Pubdate: Fri, 08 Jul 2016
Source: Penticton Western (CN BC)
Copyright: 2016 Penticton Western
Author: Dale Boyd
Page: A1


At least three marijuana dispensaries are continuing operations
despite notices from the city, as the future of retail marijuana hangs
in limbo for Penticton.

None of the four operations the city is aware of are permitted for
storefront sale of marijuana products. Three have been notified,
including the Herbal Green Apothecary, associated with the Rush in and
Finnish Cafe, the first dispensary that will have the opportunity to
appeal its business license cancellation to the city.

As of press time Thursday, all of the businesses in question continue
to operate.

The Town of Osoyoos announced via a press release July 6 that they
will be holding a public hearing to gather input on a zoning amendment
bylaw prohibiting retail marijuana operations, after previously
shutting down a Starbuds branch in June. The July 18 hearing takes
place at the Town of Osoyoos Council Chambers at 4 p.m.

Osoyoos Mayor Sue McKortoff did not respond to requests for comment by
press deadline.

The hearing is intended to "give the town an opportunity to review
these regulations and tailor an appropriate police/regulatory
framework to suit Osoyoos needs," the release stated.

In Penticton, Starbuds and Green Essence have also been issued notices
to cease illegal operations by the city.

"I'm not aware of what, legally, they are pursuing, we have spoken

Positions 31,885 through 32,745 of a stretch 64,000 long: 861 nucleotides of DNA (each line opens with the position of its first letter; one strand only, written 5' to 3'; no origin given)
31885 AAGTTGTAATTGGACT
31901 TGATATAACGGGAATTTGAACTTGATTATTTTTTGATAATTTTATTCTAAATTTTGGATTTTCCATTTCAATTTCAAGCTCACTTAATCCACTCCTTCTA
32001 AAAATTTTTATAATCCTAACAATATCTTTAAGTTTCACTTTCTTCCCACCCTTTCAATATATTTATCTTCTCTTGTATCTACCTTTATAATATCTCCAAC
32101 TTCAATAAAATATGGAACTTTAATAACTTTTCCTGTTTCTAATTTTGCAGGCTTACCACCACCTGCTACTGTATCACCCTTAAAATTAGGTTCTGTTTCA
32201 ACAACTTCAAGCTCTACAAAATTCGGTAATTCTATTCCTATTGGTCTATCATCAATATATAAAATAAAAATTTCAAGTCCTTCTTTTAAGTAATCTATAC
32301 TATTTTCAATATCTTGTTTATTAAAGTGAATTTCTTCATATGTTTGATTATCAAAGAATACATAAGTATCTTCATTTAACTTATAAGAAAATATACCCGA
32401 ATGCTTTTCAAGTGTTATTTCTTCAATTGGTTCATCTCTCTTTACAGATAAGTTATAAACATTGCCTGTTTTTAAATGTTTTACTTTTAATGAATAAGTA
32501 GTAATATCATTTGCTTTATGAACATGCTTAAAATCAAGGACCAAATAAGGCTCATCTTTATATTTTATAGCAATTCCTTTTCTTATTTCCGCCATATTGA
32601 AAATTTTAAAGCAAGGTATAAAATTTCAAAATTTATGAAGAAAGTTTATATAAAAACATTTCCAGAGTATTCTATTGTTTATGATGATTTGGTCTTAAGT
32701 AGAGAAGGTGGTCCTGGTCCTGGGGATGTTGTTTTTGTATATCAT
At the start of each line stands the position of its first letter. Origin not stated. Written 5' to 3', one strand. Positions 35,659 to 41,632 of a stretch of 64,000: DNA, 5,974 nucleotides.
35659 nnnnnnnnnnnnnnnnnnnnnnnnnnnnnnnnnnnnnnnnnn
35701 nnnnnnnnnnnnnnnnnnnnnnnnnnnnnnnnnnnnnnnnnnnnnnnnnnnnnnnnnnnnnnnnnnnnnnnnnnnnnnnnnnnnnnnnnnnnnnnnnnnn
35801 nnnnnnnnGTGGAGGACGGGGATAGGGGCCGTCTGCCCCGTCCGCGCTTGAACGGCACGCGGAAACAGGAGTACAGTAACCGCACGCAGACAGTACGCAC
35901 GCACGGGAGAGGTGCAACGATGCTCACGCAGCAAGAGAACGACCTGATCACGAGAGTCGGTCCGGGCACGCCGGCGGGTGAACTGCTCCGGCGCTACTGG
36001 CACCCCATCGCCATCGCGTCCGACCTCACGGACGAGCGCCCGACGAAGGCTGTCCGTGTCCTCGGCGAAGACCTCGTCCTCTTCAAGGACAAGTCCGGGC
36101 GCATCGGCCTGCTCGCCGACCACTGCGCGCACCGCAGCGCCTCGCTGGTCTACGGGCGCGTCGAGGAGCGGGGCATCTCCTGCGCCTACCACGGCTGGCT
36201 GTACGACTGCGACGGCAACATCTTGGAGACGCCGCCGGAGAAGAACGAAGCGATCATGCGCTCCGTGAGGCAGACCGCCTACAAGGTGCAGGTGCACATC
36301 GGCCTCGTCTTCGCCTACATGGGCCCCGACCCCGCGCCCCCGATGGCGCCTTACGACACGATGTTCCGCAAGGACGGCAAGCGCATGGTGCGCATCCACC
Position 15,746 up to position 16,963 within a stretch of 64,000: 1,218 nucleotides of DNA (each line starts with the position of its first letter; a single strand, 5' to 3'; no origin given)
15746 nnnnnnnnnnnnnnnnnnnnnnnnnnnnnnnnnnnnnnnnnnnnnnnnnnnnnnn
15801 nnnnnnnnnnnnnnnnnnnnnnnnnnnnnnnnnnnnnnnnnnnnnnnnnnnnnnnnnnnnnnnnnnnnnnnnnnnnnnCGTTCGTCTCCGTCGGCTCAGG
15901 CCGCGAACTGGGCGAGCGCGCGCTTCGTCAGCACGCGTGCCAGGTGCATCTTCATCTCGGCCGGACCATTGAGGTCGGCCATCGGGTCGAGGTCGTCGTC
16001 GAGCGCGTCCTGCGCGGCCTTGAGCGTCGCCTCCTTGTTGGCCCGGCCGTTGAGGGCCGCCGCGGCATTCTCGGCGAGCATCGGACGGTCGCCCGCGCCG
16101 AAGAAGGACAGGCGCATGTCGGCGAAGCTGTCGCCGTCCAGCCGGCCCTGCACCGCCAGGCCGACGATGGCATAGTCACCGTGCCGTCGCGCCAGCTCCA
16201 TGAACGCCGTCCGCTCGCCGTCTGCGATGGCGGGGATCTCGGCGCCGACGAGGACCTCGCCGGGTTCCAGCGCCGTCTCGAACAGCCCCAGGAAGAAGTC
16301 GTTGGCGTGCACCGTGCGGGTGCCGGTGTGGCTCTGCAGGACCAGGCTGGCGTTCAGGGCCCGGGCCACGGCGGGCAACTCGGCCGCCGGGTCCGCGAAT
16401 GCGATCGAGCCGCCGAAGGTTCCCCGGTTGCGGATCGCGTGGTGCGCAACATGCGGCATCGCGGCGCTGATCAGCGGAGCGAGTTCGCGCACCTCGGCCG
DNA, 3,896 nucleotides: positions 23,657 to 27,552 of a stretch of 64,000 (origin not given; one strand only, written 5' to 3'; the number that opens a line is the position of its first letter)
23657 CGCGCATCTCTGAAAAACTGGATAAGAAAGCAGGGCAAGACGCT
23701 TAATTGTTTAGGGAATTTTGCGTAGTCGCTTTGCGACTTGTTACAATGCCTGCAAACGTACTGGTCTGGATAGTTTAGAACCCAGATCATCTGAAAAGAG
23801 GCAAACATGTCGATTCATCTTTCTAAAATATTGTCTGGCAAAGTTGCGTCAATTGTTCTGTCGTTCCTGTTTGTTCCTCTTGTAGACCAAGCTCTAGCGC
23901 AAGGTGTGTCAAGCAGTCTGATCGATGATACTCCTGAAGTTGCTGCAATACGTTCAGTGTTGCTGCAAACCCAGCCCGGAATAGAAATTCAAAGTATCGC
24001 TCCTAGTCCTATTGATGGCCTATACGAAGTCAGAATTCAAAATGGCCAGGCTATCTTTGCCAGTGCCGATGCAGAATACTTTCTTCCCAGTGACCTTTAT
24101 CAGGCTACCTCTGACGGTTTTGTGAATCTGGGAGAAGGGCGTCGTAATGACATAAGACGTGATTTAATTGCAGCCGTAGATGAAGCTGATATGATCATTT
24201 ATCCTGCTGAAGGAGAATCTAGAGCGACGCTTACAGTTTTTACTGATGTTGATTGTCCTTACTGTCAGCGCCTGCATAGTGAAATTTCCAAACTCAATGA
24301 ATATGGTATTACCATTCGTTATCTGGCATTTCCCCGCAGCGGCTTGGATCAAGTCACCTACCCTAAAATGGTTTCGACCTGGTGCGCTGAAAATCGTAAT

with the operator (of Starbuds) face-to-face outlining the city's
position and the following steps if they decide to continue to
operate," said Ken Kunka, building and permitting manager for the city.

Starbuds did not respond to multiple calls.

If the storefront operations continue, it will lead to injunctive
action, and Penticton Mayor Andrew Jakubeit said fines will add up to
$500 per occurrence, essentially $500 for every day the shops continue
to operate.

There is still no definite date yet on the upcoming Penticton public
hearing, whether it be a special council session or a regular council

The production of medical marijuana in Penticton is a more realistic
prospect at this point, according to Kunka, as opposed to the
commercial sale, as the confusion continues between federal and local
governments as well as the RCMP.

Kunka also noted that medical marijuana is available through the mail
under federal law.

"If somebody wanted to produce medical marijuana and had appropriate
zoning, then we could do that because it's federally regulated, but
the storefront sale is not," Kunka said.

"It doesn't appear that it fits into any legal activities under
federal legislation, so therefore we would consider it an illegal activity."

A number of enquiries have been pouring in since the federal election,
Kunka said, with the Liberal campaign promise of legalized
recreational marijuana bolstered by the nine-man task force announced
on June 30 to usher in new legislation, supposedly next spring.

"People kind of want to get on the bandwagon. If it's zoned
appropriately within the city through council's approval both
production and for sale, there may be certain areas in town where it
would be OK and certain areas it won't," Kunka said.

Federal legislation is key though, Kunka said, pointing to the
restrictions related to liquor licensing as an example.

"Once those parameters are set up, then by all means, I don't think